One area BV Marine & Offshore is advancing is green technologies and sustainability with research into existing energy options like biofuels and wind power and future fuels such as ammonia and hydrogen. Frørup underscores BV’s interest in “de-risking ambitious new projects” by supporting, for example, pathbreaking collaboration in wind propulsion solutions and fuel cells as well as a concept combining LNG conversion and vessel jumboization.
“We’re enormously proud to be leading in segments where innovation is the norm,” he says. “This expertise across all types of ships, especially very specialized ones, is another key differentiator for BV, spanning Arctic-capable LNG carriers and electric ferries, hybrid-powered crew transfer vessels and the latest standards and requirements in the tug sector.”
Across the North Sea, Norway’s DNV remains driven by its 158-year-old purpose to safeguard life, property and the environment while continuously advancing into new sectors. “DNV brings to customers a broad range of expertise spanning six business areas including Maritime, Energy Systems, Digital Solutions, Business Assurance, Supply Chain and Product Assurance as well as the Accelerator business area,” states Knut Ørbeck-Nilssen, CEO of DNV Maritime, “focusing on services related to inspection, cybersecurity and digital health.”
Among its newest products is the Veracity cloud platform, which enables customers to verify, validate and control their data to support confident decision-making. Veracity has been used to accurately predict vessel emissions and improve sustainable ship financing to helping banks and financial institutions comply with the Poseidon Principles, a global framework for assessing whether ship finance portfolios align with the IMO’s greenhouse gas targets.
Moving from the cloud to below the seas, DNV is addressing growing levels of ship noise with its SILENT class notations, a first-of-its-kind initiative launched in 2010. A range of survey vessels and sophisticated hydro-acoustic equipment also enables DNV to measure underwater noise levels to help make the oceans calmer for marine life.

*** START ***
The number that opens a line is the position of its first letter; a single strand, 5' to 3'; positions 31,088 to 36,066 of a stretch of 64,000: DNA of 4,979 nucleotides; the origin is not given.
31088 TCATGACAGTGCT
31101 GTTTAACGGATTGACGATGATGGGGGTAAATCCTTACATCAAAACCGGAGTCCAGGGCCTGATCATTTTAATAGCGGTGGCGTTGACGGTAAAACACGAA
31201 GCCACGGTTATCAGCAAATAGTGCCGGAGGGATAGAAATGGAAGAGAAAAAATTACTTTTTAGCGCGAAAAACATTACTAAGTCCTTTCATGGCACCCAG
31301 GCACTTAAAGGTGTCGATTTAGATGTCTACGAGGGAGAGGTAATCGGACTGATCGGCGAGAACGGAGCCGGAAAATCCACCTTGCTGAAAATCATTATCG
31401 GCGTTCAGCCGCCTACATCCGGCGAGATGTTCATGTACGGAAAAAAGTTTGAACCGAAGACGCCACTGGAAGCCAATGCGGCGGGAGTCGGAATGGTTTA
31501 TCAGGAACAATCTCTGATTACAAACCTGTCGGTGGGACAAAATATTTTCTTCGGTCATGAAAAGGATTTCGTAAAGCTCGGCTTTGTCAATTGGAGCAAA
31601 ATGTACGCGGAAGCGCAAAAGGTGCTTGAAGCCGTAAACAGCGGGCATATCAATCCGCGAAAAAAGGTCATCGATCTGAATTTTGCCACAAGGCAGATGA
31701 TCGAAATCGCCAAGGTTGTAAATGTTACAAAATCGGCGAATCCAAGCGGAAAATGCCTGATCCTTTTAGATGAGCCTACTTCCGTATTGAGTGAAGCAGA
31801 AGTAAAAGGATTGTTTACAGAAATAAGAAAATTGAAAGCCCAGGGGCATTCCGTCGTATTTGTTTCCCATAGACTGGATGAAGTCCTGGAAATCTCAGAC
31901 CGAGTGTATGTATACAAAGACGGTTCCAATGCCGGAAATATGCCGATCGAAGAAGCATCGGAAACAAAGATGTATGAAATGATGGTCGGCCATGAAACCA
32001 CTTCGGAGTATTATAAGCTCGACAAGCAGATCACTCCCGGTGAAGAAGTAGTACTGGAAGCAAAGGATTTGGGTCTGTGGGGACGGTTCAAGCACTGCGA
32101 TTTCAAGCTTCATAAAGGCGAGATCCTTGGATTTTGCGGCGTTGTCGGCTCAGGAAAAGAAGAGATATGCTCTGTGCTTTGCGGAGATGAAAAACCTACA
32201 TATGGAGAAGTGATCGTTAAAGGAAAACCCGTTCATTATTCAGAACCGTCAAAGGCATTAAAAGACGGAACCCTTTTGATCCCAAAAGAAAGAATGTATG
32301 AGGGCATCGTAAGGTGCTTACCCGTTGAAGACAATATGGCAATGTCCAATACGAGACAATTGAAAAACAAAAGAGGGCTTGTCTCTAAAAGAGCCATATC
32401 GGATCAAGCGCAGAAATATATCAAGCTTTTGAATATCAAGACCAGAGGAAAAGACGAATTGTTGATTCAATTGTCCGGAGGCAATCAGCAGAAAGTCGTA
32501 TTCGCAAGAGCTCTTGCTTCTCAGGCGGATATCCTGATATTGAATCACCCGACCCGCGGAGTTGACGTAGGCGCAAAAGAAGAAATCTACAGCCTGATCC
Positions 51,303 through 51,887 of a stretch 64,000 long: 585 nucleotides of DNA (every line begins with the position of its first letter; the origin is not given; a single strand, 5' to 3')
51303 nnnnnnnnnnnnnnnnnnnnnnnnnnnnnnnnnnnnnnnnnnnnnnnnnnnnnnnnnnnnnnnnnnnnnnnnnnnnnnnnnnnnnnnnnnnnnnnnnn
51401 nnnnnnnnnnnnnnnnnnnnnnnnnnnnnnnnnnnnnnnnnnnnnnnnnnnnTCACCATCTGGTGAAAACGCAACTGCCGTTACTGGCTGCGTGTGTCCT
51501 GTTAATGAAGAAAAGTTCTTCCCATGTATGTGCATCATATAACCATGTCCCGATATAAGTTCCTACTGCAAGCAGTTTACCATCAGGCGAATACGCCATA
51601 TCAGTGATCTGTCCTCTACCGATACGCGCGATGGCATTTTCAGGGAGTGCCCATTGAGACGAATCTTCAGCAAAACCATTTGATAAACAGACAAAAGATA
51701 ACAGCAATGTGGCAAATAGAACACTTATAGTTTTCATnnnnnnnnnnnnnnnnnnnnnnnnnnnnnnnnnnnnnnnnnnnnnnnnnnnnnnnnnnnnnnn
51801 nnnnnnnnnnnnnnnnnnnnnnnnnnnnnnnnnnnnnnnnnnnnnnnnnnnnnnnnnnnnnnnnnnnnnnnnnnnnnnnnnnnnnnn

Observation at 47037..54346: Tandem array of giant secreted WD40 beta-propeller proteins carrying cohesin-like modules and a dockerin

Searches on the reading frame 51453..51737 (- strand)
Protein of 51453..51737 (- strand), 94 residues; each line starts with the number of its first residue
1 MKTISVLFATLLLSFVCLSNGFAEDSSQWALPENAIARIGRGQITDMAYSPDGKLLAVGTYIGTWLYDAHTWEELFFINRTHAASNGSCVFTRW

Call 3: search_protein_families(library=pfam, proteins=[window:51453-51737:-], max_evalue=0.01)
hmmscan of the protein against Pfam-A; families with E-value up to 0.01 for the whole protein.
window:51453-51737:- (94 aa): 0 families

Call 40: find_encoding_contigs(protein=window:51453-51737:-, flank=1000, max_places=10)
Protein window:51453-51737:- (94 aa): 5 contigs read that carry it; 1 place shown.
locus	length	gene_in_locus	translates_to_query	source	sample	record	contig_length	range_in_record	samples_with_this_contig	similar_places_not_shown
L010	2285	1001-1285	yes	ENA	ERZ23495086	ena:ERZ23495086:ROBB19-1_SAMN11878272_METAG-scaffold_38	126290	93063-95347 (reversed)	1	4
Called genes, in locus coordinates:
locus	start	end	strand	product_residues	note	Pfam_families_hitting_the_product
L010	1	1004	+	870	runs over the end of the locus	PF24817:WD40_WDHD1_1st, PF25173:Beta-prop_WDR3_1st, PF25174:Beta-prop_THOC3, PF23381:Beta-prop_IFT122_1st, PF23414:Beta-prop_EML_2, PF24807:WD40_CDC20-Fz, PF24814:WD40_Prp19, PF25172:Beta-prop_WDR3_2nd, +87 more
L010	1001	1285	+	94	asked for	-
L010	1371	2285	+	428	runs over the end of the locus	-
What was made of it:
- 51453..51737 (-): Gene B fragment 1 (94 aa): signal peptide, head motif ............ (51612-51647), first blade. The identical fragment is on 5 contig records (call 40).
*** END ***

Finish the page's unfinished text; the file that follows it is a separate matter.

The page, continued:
Around the world, class societies have a common goal: to keep people, ships and the sea safe, now and for posterity. Capturing this sentiment, BV’s Frørup affirms, “The sea has now become a stakeholder in its own right. Now it’s our role not just to protect life at sea, ships and assets or help prevent pollution, but to also more actively preserve and protect our blue planet for future generations and deliver a better maritime world.”
Whether it comes to decarbonizing the atmosphere, quieting the riotous seas or ensuring that the seafarers operating the world’s 90,000 commercial vessels are sain et sauf, class societies have their work cut out for them. They’ll also need to ensure they can attract talent, which Frørup insists is the heart of shipping’s transition to sustainability: “It’s people, and their passion and dedication, who will drive progress.”
People must also work together, especially in these uncertain times. “Collaboration is vital for all participants to prosper,” says LR’s Daley, “whether between charterers and shipowners, class and shipowners and shipyards, or finance, shipowners and original equipment manufacturers.”
Ultimately, if classification societies are as successful as their Rhodian predecessors over two millennia ago, their standards should persist for the next millennium. As with all things, time will tell.
Frequent contributor Mia Bennett teaches at the University of Washington.
The opinions expressed herein are the author's and not necessarily those of The Maritime Executive.